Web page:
• Neuroendocrine response that results in increased “testosterone, insulin-like growth factor, and human growth hormone”, which “increase muscle mass and bone density.” (2)  They also improve our metabolic system in how we store, break down, and burn calories. (3, 4)
  • Cardiovascular improvements that increase the “body’s ability to use oxygen efficiently” and allow “blood vessels [to expand] better… which reduces the risk of a vessel-blocking clot.” (5)
  • Take less time while delivering similar or greater benefits than low to moderate-intensity workouts done for longer duration. This may explain why high intensity workouts are perceived as more enjoyable. (6)

BRINGING EVERYTHING TOGETHER

How do these guidelines translate into an actual workout routine?  Here’s an example.

A workout day may look like this:

Minute             Activity
0:00                  Arrive at the gym
0:05 – 0:10       Warm up
0:15 – 0:30       Do strength / skill exercise
0:35 – 0:50       Do conditioning workout, e.g. use Keelo app
0:50 – 0:55       Cool down
0:55                  Leave the gym

This schedule takes less than an hour, but it’s highly effective.  And, here’s what we mean by “strength / skill exercise” and “conditioning workout”.

Strength / Skill Exercise

Strength or skill exercise refers to activity done to improve the body’s strength, power, coordination, balance, or accuracy.  Examples:

  • 5 sets of 5 deadlifts,
  • 12 alternating sets of kettlebell swings and pull-ups.

Pick just one to two movements for the day.  Because they’re compound movements, we’re actually working many muscles at once.  A single deadlift activates over 30 different muscles! (7)

Conditioning Workouts

Conditioning workouts refer to short, high intensity workouts that focus on improving our cardio endurance, stamina, speed, coordination, and agility.  While strength isn’t an explicit objective, these workouts reinforce the strength we already have.

In short, these workouts do a whole lot.  In our opinion, just doing conditioning workouts three times a week would be sufficient exercise for most people.

What does a conditioning workout look like?  These are the Keelo workouts!  For example:

Bodyweight Montage:

40-30-20-10 of:
  Air Squats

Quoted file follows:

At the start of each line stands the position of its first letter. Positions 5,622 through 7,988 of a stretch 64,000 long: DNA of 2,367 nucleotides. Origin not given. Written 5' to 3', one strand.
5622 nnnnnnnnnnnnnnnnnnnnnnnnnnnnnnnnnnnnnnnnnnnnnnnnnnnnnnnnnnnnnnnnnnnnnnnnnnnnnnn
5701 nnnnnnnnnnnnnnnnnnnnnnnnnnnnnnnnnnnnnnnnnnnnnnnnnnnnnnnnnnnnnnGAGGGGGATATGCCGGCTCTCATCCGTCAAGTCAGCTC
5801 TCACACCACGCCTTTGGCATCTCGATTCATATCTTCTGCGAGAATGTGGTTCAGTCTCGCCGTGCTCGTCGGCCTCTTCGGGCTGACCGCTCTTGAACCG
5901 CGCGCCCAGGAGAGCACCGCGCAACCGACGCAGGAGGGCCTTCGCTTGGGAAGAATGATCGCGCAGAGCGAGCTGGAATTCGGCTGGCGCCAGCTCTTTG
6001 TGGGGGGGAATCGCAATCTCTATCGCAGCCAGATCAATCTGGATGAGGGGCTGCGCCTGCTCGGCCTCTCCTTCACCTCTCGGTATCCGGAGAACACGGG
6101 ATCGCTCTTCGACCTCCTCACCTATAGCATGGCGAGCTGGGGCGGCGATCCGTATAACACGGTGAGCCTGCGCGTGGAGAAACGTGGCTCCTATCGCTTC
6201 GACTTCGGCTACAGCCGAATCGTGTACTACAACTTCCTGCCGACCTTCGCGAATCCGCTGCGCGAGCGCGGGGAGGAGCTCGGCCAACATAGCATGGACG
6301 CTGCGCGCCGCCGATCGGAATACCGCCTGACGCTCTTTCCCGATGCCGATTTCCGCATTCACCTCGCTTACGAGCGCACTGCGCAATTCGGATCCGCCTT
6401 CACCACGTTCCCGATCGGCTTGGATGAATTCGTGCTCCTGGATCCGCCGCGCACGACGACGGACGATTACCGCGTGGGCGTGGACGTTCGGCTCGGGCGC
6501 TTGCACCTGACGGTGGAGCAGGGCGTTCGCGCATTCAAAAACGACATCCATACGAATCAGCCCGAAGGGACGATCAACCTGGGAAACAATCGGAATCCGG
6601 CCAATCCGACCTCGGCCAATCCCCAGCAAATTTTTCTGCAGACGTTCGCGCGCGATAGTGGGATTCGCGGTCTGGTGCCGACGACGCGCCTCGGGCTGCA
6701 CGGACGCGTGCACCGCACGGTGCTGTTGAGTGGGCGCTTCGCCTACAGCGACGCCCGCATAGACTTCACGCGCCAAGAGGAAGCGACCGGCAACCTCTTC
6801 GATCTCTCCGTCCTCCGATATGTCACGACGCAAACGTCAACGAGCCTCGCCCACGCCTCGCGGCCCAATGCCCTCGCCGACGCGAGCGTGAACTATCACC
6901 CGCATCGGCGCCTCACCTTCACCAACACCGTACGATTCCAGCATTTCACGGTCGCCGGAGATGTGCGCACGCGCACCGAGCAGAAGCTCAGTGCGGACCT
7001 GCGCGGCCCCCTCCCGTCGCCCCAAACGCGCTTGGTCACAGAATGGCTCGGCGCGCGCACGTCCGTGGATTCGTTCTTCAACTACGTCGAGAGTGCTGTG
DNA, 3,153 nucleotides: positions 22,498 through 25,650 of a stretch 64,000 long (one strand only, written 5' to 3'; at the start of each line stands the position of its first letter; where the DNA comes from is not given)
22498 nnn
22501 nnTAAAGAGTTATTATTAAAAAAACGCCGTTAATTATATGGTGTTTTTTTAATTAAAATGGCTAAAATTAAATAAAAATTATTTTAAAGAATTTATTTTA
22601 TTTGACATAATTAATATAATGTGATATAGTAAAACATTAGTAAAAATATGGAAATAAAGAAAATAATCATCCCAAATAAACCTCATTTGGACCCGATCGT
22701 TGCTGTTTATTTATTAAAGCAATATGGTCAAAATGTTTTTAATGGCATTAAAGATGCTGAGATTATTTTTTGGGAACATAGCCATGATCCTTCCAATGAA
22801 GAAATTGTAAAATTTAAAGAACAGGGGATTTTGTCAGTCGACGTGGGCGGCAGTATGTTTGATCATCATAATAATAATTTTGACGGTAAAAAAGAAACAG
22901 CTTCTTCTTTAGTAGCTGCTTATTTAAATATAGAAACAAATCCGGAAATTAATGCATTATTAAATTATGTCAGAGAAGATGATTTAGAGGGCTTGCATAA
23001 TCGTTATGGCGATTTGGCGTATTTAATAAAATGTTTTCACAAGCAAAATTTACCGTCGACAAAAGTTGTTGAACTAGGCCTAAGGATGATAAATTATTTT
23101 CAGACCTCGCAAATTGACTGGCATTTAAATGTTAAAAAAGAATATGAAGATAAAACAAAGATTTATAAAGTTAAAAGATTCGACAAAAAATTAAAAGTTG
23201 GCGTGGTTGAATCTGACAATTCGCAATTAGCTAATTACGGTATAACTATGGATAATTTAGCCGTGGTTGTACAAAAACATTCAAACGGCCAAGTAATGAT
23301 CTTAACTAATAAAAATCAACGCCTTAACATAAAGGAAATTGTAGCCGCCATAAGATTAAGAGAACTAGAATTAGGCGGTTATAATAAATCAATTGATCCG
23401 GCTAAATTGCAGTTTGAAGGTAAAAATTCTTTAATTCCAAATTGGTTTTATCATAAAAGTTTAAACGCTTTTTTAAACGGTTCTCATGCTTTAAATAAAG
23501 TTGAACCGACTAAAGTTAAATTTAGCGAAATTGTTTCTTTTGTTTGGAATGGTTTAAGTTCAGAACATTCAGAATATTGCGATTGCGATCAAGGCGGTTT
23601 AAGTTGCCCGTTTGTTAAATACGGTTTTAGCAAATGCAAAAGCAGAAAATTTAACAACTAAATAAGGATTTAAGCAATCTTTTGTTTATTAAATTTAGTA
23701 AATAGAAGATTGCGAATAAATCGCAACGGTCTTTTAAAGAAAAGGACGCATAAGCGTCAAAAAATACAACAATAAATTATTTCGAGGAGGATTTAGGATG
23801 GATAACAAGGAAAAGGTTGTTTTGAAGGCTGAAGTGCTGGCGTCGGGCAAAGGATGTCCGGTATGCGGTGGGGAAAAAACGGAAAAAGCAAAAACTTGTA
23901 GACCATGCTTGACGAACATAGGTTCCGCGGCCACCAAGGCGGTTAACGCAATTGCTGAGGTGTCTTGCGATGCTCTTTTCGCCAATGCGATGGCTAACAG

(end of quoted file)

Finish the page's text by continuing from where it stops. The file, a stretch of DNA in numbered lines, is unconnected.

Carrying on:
Sit-ups
After each set of sit-ups, do 10 Hand Release Push-ups

When done consistently over time, these workouts deliver significant improvements to our musculoskeletal, central nervous, cardiovascular, and metabolic systems.

Our New High Intensity Workout Schedule

Now, let’s plan a month’s workout schedule with these steps:

  1. Pick three strength or skill movements to focus on, e.g. deadlifts, pull-ups, press.
  2. Pick three days of the week you can commit to working out.
  3. Assign a movement to each workout day of the week.
  4. After the strength or skill portion, do a Keelo workout.

When set for the whole month, your workout schedule may look like this:

Workout Schedule

Our new high intensity workout routine takes under an hour.  Yet, it’s more effective and fun than the traditional 1 hour weights + 30 cardio.

We encourage you to try this high intensity workout routine for a month and see for yourself.  If you’d like any help with planning or coaching, email us at coach@keelo.com.  We’d be happy to get you started.

Sources:

  1. https://en.wikipedia.org/wiki/Excess_post-exercise_oxygen_consumption
  2. http://library.crossfit.com/free/pdf/CFJ_Seminars_TrainingGuide_L1English.pdf, p. 12.
  3. http://journals.lww.com/acsm-essr/Fulltext/2008/04000/Metabolic_Adaptations_to_Short_term_High_Intensity.3.aspx
  4. http://www.sciencedirect.com/science/article/pii/0026049594902593
  5. http://well.blogs.nytimes.com/2015/01/26/sweaty-answer-to-chronic-illness
  6. http://www.ncbi.nlm.nih.gov/pubmed/21360405
  7. https://en.wikipedia.org/wiki/Deadlift